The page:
What is 'Statistics'
Statistics is a form of mathematical analysis that uses quantified models, representations and synopses for a given set of experimental data or reallife studies. Statistics studies methodologies to gather, review, analyze and draw conclusions from data. Some statistical measures include mean, regression analysis, skewness, kurtosis, variance and analysis of variance.
BREAKING DOWN 'Statistics'
Statistics is a term used to summarize a process that an analyst uses to characterize a data set. If the data set depends on a sample of a larger population, then the analyst can develop interpretations about the population primarily based on the statistical outcomes from the sample. Statistical analysis involves the process of gathering and evaluating data and then summarizing the data into a mathematical form.
Statistical methods analyze large volumes of data and their properties. Statistics is used in various disciplines such as psychology, business, physical and social sciences, humanities, government and manufacturing. Statistical data is gathered using a sample procedure or other method. Two types of statistical methods are used in analyzing data: descriptive statistics and inferential statistics. Descriptive statistics are used to synopsize data from a sample exercising the mean or standard deviation. Inferential statistics are used when data is viewed as a subclass of a specific population.
Mean
A mean is the mathematical average of a group of two or more numerals. The mean for a specified set of numbers can be computed in multiple ways, including the arithmetic mean, which shows how well a specific commodity performs over time, and the geometric mean, which shows the performance results of an investor’s portfolio invested in that same commodity over the same period.
Regression Analysis
Regression analysis determines the extent to which specific factors such as interest rates, the price of a product or service, or particular industries or sectors influence the price fluctuations of an asset. This is depicted in the form of a straight line called linear regression.
Skewness
Skewness describes the degree a set of data varies from the standard distribution in a set of statistical data. Most data sets, including commodity returns and stock prices, have either positive skew, a curve skewed toward the left of the data average, or negative skew, a curve skewed toward the right of the data average.
Kurtosis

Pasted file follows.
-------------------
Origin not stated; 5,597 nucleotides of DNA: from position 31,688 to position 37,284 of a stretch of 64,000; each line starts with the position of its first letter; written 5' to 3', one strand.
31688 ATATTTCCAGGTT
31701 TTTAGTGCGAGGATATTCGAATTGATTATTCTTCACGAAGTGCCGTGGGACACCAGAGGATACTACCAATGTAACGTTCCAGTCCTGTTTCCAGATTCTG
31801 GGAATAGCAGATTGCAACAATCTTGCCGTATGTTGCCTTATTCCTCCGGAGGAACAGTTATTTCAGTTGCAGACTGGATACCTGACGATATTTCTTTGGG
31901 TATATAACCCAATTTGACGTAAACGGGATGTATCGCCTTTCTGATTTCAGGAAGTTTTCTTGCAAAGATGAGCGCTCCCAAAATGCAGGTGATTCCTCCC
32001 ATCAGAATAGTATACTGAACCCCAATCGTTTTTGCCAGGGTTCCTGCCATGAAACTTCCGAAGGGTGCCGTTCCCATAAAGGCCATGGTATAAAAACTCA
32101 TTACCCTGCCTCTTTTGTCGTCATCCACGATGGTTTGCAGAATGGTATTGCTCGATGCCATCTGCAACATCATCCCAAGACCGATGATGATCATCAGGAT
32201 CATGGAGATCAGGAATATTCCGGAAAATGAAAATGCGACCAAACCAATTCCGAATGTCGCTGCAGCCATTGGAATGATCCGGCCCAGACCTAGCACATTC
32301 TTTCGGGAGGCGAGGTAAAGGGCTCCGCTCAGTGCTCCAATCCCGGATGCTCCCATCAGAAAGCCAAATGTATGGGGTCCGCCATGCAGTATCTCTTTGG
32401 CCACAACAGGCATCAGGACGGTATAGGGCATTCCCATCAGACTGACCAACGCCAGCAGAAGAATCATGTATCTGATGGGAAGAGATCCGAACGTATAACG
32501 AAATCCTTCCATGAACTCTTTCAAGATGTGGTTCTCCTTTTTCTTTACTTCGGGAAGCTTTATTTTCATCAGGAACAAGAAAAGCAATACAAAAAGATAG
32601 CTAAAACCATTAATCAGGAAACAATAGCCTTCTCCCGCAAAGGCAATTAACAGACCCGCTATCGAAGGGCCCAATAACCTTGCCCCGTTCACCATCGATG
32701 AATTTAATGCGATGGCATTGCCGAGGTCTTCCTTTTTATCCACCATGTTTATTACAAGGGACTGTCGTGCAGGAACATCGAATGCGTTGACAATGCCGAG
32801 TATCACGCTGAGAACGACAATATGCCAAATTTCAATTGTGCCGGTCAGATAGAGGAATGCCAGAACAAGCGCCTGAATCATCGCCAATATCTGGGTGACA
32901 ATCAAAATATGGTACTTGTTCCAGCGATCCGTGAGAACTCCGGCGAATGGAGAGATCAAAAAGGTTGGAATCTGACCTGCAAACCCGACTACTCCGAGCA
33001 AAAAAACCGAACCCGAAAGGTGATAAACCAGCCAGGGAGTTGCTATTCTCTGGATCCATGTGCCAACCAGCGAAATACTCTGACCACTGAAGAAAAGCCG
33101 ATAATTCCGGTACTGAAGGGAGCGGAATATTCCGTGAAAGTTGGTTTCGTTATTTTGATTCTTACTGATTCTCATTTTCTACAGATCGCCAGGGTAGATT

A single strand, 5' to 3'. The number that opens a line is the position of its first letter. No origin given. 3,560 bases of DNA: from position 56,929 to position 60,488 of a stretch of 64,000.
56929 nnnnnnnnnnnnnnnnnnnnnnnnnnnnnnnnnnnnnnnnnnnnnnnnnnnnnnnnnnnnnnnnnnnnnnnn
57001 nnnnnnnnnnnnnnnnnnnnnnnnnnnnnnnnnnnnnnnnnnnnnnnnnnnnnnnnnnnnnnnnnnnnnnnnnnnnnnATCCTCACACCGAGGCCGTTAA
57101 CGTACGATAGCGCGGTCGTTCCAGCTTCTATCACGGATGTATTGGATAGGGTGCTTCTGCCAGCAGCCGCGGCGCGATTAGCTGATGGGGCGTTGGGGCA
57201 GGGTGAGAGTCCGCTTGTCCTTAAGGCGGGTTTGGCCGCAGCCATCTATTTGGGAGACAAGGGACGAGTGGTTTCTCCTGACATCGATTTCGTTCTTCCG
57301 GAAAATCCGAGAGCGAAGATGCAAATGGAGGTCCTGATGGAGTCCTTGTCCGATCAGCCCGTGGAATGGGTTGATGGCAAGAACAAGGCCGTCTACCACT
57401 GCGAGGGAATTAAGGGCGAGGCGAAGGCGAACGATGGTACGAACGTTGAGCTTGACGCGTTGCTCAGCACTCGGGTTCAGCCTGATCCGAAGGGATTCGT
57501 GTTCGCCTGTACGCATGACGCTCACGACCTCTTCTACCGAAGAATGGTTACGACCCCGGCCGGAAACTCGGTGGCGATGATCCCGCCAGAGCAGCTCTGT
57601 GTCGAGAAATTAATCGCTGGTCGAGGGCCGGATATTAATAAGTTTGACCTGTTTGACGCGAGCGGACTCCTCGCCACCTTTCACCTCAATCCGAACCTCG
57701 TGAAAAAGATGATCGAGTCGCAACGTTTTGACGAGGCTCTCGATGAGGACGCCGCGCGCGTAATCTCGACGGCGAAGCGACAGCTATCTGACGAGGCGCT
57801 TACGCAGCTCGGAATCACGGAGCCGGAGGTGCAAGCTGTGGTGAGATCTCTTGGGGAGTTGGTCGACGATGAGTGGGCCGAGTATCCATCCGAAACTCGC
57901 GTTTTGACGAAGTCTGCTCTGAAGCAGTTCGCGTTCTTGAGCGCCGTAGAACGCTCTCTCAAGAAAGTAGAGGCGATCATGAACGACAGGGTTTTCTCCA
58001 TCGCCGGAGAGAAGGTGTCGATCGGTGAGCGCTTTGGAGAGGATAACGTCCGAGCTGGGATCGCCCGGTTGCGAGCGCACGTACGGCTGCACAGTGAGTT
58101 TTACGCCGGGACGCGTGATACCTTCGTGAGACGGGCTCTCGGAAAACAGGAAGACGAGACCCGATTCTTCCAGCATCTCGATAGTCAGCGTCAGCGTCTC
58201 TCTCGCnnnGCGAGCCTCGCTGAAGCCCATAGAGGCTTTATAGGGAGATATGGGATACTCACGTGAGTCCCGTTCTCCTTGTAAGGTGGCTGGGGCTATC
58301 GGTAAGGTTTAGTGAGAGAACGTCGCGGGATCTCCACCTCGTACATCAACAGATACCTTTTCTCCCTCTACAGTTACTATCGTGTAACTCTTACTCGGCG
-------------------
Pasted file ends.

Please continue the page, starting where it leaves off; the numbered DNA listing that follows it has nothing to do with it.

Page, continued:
Kurtosis measures whether the data are lighttailed (less outlierprone) or heavytailed (more outlierprone) than the normal distribution. Data sets with high kurtosis have heavy tails, or outliers, which implies greater investment risk in the form of occasional wild returns. Data sets with low kurtosis have light tails, or lack of outliers, which implies lesser investment risk.
Variance
Variance is a measurement of the span of numbers in a data set. The variance measures the distance each number in the set is from the mean. Variance can help determine the risk an investor might accept when buying an investment.
Analysis of Variance
Ronald Fisher developed the analysis of variance method. It is used to decide the effect solitary variables have on a variable that is dependent. It may be used to compare the performance of different stocks over time.

Variance
Variance is the spread between numbers in a data set and their ... 
Descriptive Statistics
Descriptive statistics is a set of brief descriptive coefficients ... 
Normal Distribution
A probability distribution that plots all of its values in a ... 
Variability
The extent to which data points in a statistical distribution ... 
Excess Kurtosis
Excess kurtosis describes a probability distribution with fat ... 
Portfolio Variance
Portfolio variance is the measurement of how the actual returns ...

Trading
Trading with Gaussian models of statistics
The study of statistics originated from Carl Friedrich Gauss and helps us understand markets, prices and probabilities, among other applications. 
Investing
What's Skewness?
Skewness describes how a data distribution leans. 
Insights
SKEW Index Suggests a Market Downturn is Possible
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Investing
Calculating volatility: A simplified approach
Though most investors use standard deviation to determine volatility, there's an easier and more accurate way of doing it: the historical method. 
Trading
Exploring the Exponentially Weighted Moving Average
Learn how to calculate a metric that improves on simple variance. 
Insights
Can Investors Trust Official Statistics?
The official statistics in some countries need to be taken with a grain of salt. Find out why you should be skeptical. 
Insights
World Bank Data For Dummies
Developing countries can't always afford to track the data crucial to setting the right economic policies and programs. That's where the World Bank steps in. 
Small Business
Calculating (Small) Company Credit Risk
Determining creditworthiness of smaller and mediumsized corporations isn't as easy as for larger companies, but these tips can help. 
Investing
Optimize your portfolio using normal distribution
Normal or bell curve distribution can be used in portfolio theory to help portfolio managers maximize return and minimize risk.

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